Offsetting Bilateral Swap Positions

Offsetting Bilateral Swap Positions

Buy side firms required to submit swaps to their elected clearinghouses by one or more of four dates: March 11, April 11, May 11 or June 11, 2013.  The fifth and final date is February 18 2014. 

Offsetting Bilateral Swap Positions

The decision to submit a swap to a CCP has much to do with the collateral (and haircut) the buy side firm will have to post to the CCP relative to the type of collateral and haircut required by the bilateral counterparty,

This same decision re cross currency swaps is less trivial, specifically due to the CCP’s process used to find a single margin currency.   In the bilateral world, your OTC swap may be documented to use the traded (accrual) currency.  At. MHDS we followed a three step process to organize our client’s positions and then defined which positions should remain OTC.

Compression

Compression is the first step to offsetting bilateral swap positions and can close many open positions right off the bat.  Compression allows the user to  easily bucket currency and maturity risk.   TriOptima’s TriReduce product has been the compression product of choice.  you can learn more about compression by reading “Three Vital Steps To Maximise Capital Savings“and “optimizing leverage ratios and reducing risk”.  The CME also provided a useful compression resourcem which can be found here.  

Maturity, Payment Date Differences

The second step was to determine the difference between the remaining tenors.    A monthly fixed swap vs an annual swap would be held to the side to see if the different tenors gave the client and collateral posting advantage.

Swaps with Embedded Options

The third step was to re-price all swaps with embedded calls and/or puts and locate the underlying asset on which they were transacted.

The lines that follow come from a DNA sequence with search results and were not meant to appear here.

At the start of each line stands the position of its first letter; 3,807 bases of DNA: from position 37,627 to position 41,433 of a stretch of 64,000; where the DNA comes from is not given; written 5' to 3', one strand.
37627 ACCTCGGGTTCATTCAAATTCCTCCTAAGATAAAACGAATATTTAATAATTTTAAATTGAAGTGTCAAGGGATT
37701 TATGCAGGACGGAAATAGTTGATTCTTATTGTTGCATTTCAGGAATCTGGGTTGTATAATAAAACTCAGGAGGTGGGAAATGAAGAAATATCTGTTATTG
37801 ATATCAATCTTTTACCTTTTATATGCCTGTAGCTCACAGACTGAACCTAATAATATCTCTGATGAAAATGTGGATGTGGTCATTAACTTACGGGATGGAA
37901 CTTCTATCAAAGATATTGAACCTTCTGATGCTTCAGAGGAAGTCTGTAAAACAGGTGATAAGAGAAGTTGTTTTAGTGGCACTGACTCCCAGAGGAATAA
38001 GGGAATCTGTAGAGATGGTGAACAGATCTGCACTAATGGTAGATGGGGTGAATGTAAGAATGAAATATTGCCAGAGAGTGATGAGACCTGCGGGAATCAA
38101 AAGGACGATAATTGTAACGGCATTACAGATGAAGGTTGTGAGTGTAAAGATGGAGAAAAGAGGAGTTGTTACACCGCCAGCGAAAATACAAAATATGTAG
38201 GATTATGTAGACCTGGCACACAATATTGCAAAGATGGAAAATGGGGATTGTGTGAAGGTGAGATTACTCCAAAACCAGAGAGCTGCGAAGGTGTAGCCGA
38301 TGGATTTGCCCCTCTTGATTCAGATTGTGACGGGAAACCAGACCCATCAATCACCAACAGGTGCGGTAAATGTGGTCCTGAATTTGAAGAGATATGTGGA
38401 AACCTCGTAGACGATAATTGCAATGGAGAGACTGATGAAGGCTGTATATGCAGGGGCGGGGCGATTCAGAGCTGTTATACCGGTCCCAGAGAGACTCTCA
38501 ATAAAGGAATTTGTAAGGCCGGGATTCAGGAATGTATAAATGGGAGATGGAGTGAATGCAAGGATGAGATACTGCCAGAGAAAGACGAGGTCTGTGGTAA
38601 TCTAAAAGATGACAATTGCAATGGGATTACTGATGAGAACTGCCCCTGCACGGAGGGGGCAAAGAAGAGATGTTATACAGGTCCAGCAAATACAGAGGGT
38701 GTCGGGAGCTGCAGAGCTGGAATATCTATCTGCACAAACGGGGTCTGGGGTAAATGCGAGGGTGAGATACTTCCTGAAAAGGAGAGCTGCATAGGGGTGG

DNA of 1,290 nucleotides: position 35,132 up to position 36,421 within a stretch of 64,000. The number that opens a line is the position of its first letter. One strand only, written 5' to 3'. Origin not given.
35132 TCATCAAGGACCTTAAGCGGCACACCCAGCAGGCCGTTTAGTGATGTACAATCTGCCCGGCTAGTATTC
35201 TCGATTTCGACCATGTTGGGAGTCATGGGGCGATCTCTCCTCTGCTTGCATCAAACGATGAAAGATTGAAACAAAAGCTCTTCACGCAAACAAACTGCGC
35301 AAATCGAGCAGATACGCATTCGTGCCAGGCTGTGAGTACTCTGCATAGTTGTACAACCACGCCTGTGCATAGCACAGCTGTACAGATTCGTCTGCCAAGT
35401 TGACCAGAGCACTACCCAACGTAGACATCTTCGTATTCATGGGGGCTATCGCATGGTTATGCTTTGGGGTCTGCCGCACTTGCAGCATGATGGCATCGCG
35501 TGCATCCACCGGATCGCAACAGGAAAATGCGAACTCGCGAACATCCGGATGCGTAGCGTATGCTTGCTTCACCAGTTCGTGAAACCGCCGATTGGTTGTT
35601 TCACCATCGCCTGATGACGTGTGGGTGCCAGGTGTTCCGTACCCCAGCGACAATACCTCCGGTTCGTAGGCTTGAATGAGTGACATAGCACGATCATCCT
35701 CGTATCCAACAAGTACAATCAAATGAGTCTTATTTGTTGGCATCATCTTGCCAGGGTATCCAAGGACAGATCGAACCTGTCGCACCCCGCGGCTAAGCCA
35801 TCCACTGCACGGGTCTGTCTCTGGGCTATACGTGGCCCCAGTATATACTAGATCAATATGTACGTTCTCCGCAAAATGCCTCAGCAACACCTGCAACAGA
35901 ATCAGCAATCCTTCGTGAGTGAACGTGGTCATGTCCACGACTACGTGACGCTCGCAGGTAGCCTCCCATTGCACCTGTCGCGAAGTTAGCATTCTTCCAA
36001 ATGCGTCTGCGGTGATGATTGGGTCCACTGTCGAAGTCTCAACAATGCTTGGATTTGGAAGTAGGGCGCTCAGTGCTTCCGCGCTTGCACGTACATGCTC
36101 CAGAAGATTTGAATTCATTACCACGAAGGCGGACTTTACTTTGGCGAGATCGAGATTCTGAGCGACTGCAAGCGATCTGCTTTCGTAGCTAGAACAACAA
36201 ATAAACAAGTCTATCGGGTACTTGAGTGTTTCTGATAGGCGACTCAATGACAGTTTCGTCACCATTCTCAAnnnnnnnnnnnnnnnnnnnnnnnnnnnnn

The non-bullet swaps  resulted primarily in two buckets:

1) Cases where the relationship between these non-bullet swaps and bonds had narrowed to a point where keeping the trades on the books was no longer relatively profitable (relative to cost of funding); and

2) Cases where the relationship between swaps and bonds were too wide to take off.  In the latter case, keeping the swap bilateral was the only choice as Clearinghouses are not yet taking callable swaps.

Noting the CDS (or calculating the implied CDS.  Knowing whether the CDS is trading at a higher premium than the swap vs. bond (positive basis) or the CDS is trading at a lower premium (negative basis) is added to the final report. 

Once these initial steps are taken it will be clear whether offsetting bilateral swap positions is possible.  The next step is for the risk Manager to review a prepared report detailing their risks as well as their greatest cost of collateral.  Then the decision to carry the risk bilaterally can be made with full confidence the previously described steps have been take care of.

 

Further Reading:  Here’s s a link to  Emily Perryman’s excellent piece for www.hedgeweek.com, which you can read here.

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